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  • Writer's pictureZack Deutsch-Gross

Fresno Freeway Expansion Shows Urgent Need for Caltrans Reform

Updated: Dec 19, 2023

A recent investigation by Fresnoland, based on the news site’s review of records produced by Caltrans in response to a public records request, shows that the state agency in charge of road maintenance routinely violated state and federal environmental regulations and hid information from the public. In its environmental review for a project to construct two new freeway interchanges on Highway 99 in Fresno, Caltrans concluded there would be no increase in vehicle miles traveled (VMT) even though the interchanges would connect Highway 99 to a new industrial park expected to add 4 million to 17 million truck trips annually to South Central Fresno.

The freeway interchange project in Fresno has been in the works since 2016 and is projected to be completed in 2028. In March of this year, local residents sued because Caltrans failed to disclose or mitigate the significant increase in pollution due to the increased truck traffic. Fresnoland’s investigation shows the agency knew about the industrial park and failed to include it in the environmental evaluation. Despite meeting with local officials and being briefed about the proposed 3,000-acre industrial park, in September 2021, Caltrans circulated its environmental review the next month without mentioning the planned development.

Here’s a breakdown of Caltrans' malfeasance and the case for reform.

Caltrans’ failures

The 3,000-acre industrial park wouldn’t be possible without the Highway 99 interchange expansion because the current interchanges can’t accommodate truck traffic. This is a textbook example of induced demand: when you expand car and truck infrastructure, you increase VMT.

Rather than revising its environmental documents to account for the additional traffic and pollution from the industrial park directly linked to this Caltrans project, the agency ignored the new information and proceeded with business as usual. Jeanie Ward-Waller, former deputy director for planning and modal programs at Caltrans, raised concerns within the agency about this omission but was ignored. Earlier this year, Caltrans demoted Ward-Waller as she was about to blow the whistle on a freeway widening project on Highway 80 between Davis and Sacramento.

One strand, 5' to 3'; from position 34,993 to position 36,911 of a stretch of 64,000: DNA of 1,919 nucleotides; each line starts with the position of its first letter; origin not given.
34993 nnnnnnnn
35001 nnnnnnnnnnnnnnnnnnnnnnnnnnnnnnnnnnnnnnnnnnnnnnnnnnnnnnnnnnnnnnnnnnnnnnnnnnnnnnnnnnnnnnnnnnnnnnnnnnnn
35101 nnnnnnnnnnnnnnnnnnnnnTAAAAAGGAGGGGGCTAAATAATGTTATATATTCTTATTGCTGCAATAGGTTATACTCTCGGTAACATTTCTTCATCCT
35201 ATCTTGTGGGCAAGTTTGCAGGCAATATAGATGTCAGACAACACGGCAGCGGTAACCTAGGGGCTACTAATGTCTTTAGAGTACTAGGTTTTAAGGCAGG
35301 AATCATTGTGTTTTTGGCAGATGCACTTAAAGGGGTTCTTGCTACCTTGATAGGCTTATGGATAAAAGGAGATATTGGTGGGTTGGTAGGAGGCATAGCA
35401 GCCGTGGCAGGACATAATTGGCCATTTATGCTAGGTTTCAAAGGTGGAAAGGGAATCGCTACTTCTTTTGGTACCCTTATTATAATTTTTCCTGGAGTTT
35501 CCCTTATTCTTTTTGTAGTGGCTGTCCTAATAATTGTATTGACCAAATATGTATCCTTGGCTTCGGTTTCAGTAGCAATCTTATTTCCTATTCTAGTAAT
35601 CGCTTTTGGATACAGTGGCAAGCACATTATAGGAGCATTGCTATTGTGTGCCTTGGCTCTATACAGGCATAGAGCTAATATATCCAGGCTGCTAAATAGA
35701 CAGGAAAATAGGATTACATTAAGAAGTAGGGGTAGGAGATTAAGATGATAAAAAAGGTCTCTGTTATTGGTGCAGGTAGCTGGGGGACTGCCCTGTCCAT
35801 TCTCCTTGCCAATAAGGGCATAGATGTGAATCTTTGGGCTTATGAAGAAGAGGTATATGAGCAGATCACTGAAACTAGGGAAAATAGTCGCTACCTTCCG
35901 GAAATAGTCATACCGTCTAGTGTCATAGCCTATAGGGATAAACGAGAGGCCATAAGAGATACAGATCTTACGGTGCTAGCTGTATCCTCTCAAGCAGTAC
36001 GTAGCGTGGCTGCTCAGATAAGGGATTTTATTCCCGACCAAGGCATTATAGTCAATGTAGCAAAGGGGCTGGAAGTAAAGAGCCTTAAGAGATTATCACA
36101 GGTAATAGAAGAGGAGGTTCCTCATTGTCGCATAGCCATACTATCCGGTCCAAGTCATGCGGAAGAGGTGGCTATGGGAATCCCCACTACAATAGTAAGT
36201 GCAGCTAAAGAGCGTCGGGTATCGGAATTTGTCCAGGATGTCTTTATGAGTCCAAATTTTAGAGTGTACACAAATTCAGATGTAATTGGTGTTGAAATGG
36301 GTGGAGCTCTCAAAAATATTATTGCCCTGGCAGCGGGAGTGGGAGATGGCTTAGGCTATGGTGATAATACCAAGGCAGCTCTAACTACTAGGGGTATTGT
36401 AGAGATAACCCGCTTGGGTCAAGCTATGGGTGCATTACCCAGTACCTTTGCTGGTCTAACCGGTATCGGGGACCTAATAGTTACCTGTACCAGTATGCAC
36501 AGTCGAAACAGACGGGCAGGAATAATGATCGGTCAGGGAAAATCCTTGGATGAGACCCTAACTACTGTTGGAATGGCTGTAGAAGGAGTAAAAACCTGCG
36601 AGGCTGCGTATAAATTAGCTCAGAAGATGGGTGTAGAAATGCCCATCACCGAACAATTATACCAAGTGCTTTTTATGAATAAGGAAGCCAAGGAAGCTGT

According to the Fresnoland article, in the Highway 99 interchange, Caltrans:

  • Failed to turn over emails about the meeting with local officials about the industrial park in the discovery phase of the residents’ lawsuit

  • Stated that there are no residents in the project area because no one lives within the freeway right of way, ignoring the basic physics of air pollution and the fact that people live nearby, including a large number of youth in a juvenile detention facility

  • Failed to inform the EPA when it learned of new circumstances that could affect the clean air analysis.

In the article, Ward-Waller attributed the problem to a lack of oversight at Caltrans. The agency manages hundreds of projects through 12 district offices. Projects often take many years from funding to completion, so it’s challenging to follow what the agency does on individual projects. Caltrans takes advantage of that to flout initiatives meant to curb greenhouse gas emissions from transportation, such as California’s Climate Action Plan for Transportation Infrastructure (CAPTI).

The only solution is major reform at a state agency whose work often increases climate change-causing emissions at a time when we urgently need to reduce them.

What Caltrans reform looks like

TransForm and our allies are mapping a vision for change at Caltrans. While there are existing mechanisms for aligning transportation spending with state climate goals—such as CAPTI, the Caltrans System Investment Strategy, and a new law requiring greater transparency at the agency, SB 695—they fail to tie investments to outcomes, have a limited scope, or are vulnerable to loopholes and exploitation.

The first step in Caltrans reform is to require public transparency and accountability from the state’s transportation agencies. In order to hold state agencies accountable and tie their spending to clear, measurable climate outcomes, we need straightforward, comprehensive, publicly accessible data on how existing and future projects are advancing—or failing to advance—safety, equity, and climate goals.

It won’t be easy to change an entrenched agency culture that has formed over decades, just like it won’t be easy to change our car-dependent culture and make public transit, biking, and walking easy transportation options. But both are vital and pressing as our window to address the worst effects of climate change rapidly shrinks. And TransForm is committed to working toward that change.


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